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Summary The Reforms of Tsar Alexander II

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A snapshot of the summary - The Reforms of Tsar Alexander II

  • 1 Introduction

  • Why does Carl Peter Watts feel Tsar Alexander II introduced a series of reforms in Russia?
    1. They were a direct response to Russia's defeat in the Crimean War
    2. intended to liberate Russian society from some of its most archaic practises
    3. improve Russia's economic and therefore military capability
    4. conserve the existing socio-political structure by a process of modification 
  • How does Watts feel that the conservative nature of Tsar Alexander's reforms is shown?
    Because they continue the same policy employed by his predecessor Nicholas I (1825-1855)
  • What does Watt feel this conservatism does in aiding political stability in Russia?
    Rather than helping to conserve the position of the aristocracy it jeopardised the stability of Russia because Alexander's successors inherited 50 years of social and political dissatisfaction (perhaps a long-term cause of Russian Revolution 1917?)
  • 2 Emancipation of the Serfs

  • 2.1 Reasons for Reform

  • Why was the need to reform evident before Alexander II's reign?
    1. 1825: Decembrist Revolt; although unsuccessful demonstrated deep-felt dissatisfaction with the aristocracy and that reform was needed
    2. 1773-75: Pugachev Revolt demonstrated the dangers of a dissatisfied peasantry
  • How did Nicholas I respond to the need for reform in 1825-1855?
    Introduced a series of minor reforms:
    • Improved living conditions of state and crown serfs
    • these were intended as an 'example' for dvoriane (nobility) on treatment of private serfs
  • What was the response of the dvoriane to Nicholas I's reforms?
    Most landowners took little notice and continued to:
    1. Extract feudal dues
    2. Use serfs for labour services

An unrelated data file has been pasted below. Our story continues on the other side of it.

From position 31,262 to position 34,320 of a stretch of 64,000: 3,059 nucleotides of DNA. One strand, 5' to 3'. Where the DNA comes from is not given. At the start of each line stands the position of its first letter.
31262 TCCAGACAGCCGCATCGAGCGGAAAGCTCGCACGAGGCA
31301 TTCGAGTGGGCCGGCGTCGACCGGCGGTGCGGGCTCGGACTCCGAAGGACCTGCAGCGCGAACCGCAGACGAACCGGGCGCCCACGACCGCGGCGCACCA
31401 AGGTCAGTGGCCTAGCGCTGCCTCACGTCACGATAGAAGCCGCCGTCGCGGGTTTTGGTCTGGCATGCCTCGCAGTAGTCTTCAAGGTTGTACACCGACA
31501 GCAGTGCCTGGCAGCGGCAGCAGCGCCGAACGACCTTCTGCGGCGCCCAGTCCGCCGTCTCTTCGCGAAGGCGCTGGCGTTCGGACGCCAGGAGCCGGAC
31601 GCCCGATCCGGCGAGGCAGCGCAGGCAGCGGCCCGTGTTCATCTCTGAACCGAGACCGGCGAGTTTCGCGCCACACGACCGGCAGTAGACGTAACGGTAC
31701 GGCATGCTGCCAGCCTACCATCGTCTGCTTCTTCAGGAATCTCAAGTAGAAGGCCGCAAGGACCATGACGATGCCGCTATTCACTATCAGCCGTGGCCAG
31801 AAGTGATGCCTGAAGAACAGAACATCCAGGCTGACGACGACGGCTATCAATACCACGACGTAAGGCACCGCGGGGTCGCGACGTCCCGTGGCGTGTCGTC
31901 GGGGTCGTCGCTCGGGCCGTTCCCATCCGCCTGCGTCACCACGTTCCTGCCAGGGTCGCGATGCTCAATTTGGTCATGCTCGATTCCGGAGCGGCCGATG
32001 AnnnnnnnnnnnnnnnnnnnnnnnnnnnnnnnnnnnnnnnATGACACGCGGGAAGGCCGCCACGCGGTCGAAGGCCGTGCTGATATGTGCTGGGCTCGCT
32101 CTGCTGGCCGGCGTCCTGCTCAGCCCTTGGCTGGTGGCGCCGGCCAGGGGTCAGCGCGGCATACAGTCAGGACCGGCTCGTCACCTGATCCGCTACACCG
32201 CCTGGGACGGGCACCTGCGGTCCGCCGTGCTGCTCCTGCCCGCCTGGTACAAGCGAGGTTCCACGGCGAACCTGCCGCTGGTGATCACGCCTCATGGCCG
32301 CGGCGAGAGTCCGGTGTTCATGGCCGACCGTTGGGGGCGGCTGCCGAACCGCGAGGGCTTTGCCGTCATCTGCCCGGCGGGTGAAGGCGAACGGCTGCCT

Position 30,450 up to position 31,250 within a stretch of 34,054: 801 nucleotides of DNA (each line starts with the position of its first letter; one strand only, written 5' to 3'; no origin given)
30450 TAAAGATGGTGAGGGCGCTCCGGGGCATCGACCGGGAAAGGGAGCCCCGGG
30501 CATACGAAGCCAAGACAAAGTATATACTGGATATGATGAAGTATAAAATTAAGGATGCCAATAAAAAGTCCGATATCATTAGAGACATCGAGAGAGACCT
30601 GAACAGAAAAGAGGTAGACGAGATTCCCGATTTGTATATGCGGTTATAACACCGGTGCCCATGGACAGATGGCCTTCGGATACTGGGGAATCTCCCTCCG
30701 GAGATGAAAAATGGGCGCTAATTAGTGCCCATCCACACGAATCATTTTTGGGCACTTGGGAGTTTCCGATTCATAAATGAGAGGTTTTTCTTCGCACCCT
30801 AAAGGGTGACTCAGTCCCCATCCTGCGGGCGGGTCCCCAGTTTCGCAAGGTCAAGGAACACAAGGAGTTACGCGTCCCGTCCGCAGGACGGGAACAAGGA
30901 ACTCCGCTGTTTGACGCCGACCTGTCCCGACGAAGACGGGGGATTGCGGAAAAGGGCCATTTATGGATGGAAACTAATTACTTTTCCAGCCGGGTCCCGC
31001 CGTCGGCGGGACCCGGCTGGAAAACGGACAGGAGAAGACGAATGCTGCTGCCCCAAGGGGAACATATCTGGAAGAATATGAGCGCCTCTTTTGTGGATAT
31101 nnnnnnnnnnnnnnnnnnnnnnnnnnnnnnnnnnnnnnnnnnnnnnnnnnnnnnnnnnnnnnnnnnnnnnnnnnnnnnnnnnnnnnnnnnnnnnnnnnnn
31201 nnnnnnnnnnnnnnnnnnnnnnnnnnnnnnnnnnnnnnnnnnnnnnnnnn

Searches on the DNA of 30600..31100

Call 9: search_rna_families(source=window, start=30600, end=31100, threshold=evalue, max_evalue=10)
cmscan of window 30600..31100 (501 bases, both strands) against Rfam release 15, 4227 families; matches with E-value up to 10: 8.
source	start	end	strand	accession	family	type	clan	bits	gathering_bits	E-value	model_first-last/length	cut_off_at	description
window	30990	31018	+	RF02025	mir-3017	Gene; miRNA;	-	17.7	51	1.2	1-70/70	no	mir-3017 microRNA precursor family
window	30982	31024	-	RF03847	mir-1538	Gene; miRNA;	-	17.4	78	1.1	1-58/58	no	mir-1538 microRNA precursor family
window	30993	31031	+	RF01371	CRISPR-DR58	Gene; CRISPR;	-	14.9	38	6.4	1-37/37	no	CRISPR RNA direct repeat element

3. took little regard for their serfs' welfare
  • What was Nicholas I's opinion of serfdom?
    He abhorred serfdom:
    1842 told the Council of State:
    "There can be no doubt that serfdom in its present situation in our country is an evil... [it] cannot last forever... The only answer is thus to prepare the way for a gradual transition to a different order"
  • Considering Nicholas I's distaste for serfdom why wasn't it abolished?
    Conservatism of the autocracy was too strong that it wouldn't make a move against the dvoriane by imposing the abolishment of serfdom unilaterally
  • Why was Alexander II supportive of the abolition of serfdom?
    1. Served on committees of inquiry into serfdom thus he understood the weakness that serfdom imposed on the Russian state
    2. Moreover, the Russian defeat in the Crimean War demonstrated that she was lagging behind her European counterparts Britain and France
  • What idea did a prominent slavophile express about Russia's defeat in the Crimean War which introduced the idea of the need for internal change?
    1856; Yuriy Samarin articulated the concerns for the political society when he wrote that "We were defeated not by the external forces of the Western alliance but by our own internal weakness' 
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